The U.S. Navy, as a forward-deployed force, is in position to reach disaster relief sites faster than other agencies and will almost assuredly experience increased demand for assistance if disasters increase due to climate change. The demand for Naval Construction Force capability and Navy hospital ships in support of HA/DR-related missions is likely to increase in proportion to the operational tempo of U.S.-sponsored international HA/DR operations. Likewise, the U.S. Marine Corps, with its forward-deployed Marine Expeditionary Units (MEUs), should expect to be called upon to assist with extreme weather-related HA/DR missions. However, the pace and extent of this increase are as yet unknown.
FINDING: The unique capability provided by the U.S. Navy hospital ships will become even more important in supporting potential humanitarian assistance/disaster relief (HA/DR)-related missions that will likely occur as a result of crises created by climate change. The Navy needs to maintain this capability beyond the life of its current two-ship hospital fleet. (Chapter 2)
RECOMMENDATION: The Program Executive Office for Ships (PEO-Ships), the Naval Sea Systems Command (NAVSEA), and the Military Sealift Command (MSC) should analyze alternatives to retain the medical capability of the current hospital ships into the future. The analysis should address construction of new military or commercial platforms like the Mobile Landing Platform (MLP) that will join the Maritime Prepositioning Force (MPF); modification to current surface platforms or amphibious “big-decks”; or construction of next-generation Navy fleet hospitals to meet the requirements. In this context, PEO-Ships, NAVSEA, and MSC should also explore the feasibility of leasing commercial ships and crews to meet the requirements, but in doing so must ensure that the provisions for operating rooms, sophisticated trauma care, and guaranteed availability on very short notice are included. (Chapter 2)
FINDING: Global climate change projections from the Intergovernmental Panel on Climate Change Fourth Assessment Report (AR4) suggest damaging impacts in developing and developed nations that may be destabilizing in many parts of the world. These projections would affect U.S. national security and stress naval resources. In particular, naval forces will likely be required to carry out more
frequent humanitarian assistance/disaster relief (HA/DR)-related missions. At the same time, U.S. naval forces would be expected to execute their ongoing national security military missions and to position themselves for supporting missions in destabilized regions around the globe. It is also expected that the demand for U.S. Naval Construction Force and Marine Expeditionary Unit capabilities will increase in proportion to the operational tempo of U.S.-sponsored international HA/DR missions. (Chapter 2)
RECOMMENDATION: In the near term, the Chief of Naval Operations (CNO) should not specifically fund new force-structure capabilities to deal with the effects of projected climate change; however, the CNO should begin to hedge against climate change impacts through planning for modifications of the existing force structure as climate change requirements become clearer. The U.S. naval forces (the U.S. Navy, Marine Corps, and Coast Guard) should begin to consider potential specific force-structure capabilities and training standards for conducting missions arising from, or affected by, climate change, particularly HA/DR-related missions. (Chapter 2)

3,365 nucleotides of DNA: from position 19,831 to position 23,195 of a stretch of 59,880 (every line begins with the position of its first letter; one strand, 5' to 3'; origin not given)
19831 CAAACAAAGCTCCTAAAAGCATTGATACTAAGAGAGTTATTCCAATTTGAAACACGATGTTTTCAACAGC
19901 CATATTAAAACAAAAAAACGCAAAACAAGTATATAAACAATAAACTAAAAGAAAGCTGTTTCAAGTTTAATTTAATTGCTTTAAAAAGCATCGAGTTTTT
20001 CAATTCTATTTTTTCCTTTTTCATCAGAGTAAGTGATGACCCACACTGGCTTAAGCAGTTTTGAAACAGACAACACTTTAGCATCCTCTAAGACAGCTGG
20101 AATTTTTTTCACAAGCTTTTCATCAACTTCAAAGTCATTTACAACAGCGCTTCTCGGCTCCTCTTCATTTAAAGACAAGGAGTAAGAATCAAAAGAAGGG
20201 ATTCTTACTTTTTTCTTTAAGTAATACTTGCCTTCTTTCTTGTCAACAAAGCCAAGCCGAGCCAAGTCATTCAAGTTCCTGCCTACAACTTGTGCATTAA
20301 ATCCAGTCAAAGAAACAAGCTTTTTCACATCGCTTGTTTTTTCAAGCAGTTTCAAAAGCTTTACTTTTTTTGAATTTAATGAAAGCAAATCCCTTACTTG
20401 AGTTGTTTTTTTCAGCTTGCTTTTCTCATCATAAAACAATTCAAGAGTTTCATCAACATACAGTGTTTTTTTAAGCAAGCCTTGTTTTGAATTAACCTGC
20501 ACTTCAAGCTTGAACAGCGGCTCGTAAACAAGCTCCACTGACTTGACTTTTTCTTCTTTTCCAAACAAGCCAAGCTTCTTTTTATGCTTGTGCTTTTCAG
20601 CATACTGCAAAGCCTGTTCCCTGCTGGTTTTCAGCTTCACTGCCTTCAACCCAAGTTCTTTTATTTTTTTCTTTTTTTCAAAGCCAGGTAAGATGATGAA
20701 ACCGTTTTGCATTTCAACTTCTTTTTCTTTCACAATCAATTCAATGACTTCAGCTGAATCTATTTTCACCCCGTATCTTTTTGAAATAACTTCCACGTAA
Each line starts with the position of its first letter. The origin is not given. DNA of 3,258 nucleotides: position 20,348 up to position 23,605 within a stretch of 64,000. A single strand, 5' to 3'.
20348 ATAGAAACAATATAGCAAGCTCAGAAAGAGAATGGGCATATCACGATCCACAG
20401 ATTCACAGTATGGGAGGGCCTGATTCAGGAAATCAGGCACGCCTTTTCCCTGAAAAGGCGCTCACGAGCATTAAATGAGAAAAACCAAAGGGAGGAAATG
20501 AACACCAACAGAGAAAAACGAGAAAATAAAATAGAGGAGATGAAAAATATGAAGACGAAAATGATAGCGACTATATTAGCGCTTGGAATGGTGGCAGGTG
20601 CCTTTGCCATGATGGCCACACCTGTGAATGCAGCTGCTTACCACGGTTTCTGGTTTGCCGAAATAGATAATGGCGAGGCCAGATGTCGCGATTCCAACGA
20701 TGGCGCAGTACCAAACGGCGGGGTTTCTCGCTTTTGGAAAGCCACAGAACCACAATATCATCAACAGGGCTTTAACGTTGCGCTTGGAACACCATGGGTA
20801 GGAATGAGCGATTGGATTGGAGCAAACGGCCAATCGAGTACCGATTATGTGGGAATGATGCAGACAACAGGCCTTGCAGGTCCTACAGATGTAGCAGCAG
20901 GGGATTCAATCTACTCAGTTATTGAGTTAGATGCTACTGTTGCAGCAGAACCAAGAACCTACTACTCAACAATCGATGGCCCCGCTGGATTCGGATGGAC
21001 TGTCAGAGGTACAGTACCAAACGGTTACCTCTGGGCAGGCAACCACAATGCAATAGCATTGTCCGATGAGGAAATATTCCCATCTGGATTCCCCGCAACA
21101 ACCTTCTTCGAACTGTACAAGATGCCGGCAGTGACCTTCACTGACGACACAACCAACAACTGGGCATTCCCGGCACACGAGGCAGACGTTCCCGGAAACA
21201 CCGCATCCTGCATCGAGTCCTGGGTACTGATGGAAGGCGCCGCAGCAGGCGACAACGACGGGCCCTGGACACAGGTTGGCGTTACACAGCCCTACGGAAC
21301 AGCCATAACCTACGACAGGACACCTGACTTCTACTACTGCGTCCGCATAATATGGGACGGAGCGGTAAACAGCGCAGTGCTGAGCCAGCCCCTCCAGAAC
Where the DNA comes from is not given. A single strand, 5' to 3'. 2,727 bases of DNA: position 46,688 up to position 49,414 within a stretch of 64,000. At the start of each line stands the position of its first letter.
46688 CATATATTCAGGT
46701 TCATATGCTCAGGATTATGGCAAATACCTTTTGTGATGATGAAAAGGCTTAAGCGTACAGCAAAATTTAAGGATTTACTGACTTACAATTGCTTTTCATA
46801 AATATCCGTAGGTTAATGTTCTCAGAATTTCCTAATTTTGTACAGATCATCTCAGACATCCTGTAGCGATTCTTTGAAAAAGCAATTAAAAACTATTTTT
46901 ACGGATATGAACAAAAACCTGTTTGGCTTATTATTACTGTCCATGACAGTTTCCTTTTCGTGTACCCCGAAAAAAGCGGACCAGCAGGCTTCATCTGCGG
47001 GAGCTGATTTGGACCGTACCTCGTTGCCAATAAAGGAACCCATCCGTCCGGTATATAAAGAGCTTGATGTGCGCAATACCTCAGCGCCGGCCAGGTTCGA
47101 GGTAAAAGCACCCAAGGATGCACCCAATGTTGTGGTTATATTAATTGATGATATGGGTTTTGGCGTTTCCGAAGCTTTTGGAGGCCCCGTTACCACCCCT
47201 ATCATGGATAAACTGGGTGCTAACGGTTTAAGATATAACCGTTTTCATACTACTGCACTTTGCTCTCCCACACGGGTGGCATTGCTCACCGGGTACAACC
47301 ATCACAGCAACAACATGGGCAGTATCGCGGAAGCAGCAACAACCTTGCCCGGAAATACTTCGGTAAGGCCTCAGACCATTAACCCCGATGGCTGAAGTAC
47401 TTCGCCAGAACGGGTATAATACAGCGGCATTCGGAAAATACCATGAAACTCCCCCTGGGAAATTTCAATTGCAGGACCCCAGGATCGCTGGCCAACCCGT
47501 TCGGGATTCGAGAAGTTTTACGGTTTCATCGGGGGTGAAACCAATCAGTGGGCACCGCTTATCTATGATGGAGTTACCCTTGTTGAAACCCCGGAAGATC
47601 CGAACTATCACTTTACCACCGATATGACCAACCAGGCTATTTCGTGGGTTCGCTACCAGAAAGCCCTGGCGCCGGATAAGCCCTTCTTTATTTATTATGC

Opening of New International and Territorial Waters in the Arctic
U.S. Navy, Marine Corps, and Coast Guard leaders have recognized the potential impact of projected climate change on naval operations and capabilities, especially with respect to the Arctic. In May 2009, the CNO established Navy Task Force Climate Change (TFCC); in November 2009, TFCC issued its first report—U.S. Navy Arctic Roadmap—that offered a chronological listing of Navy action items, objectives, and desired effects to address climate-change-related Arctic issues for FY 2010 to FY 2014.7
As this report makes evident, the committee fully agrees with TFCC’s initial report. Indeed, recent climate change may have the most immediate and obvious implications for maritime operations in the Arctic region. The Arctic is experiencing dramatic effects due to recent trends in global climate, including significant reductions in sea-ice cover in the Arctic Ocean and the disappearance of older, thicker, multiyear ice. This committee expects the decline in Arctic summer sea ice to continue at the current rate (10 percent per decade) or more in the next few decades. This would allow “ice-free” access over large stretches of the Arctic in late summer by 2030 that would be sufficient for reliable cross-Arctic transit.8
As a result of reduced multiyear ice, the Arctic Ocean is rapidly acquiring the
The U.S. Navy Arctic Roadmap is available at http://www.navy.mil/navydata/documents/USN_artic_roadmap.pdf.
Throughout this report, the term “ice-free” is used to mean that multiyear ice has nearly (or completely) disappeared; however, to date, in what are termed “ice-free” conditions, sufficient ice is present to remain a hazard to ordinary ships and routine marine operations.
types of maritime activities in the summer months that normally occur elsewhere in the world’s ice-free oceans. Related to the increasing accessibility of Arctic waters, the U.S. Geological Survey has reported that significant natural resources (oil, natural gas, and nonfuel minerals) may become available for exploitation as ice melts and climate tempers. Recent studies have also shown that despite the continued harsh conditions, maritime tourism is expanding in the Arctic, especially around Greenland and Svalbard but also in the Northwest Passage and around Arctic Alaska.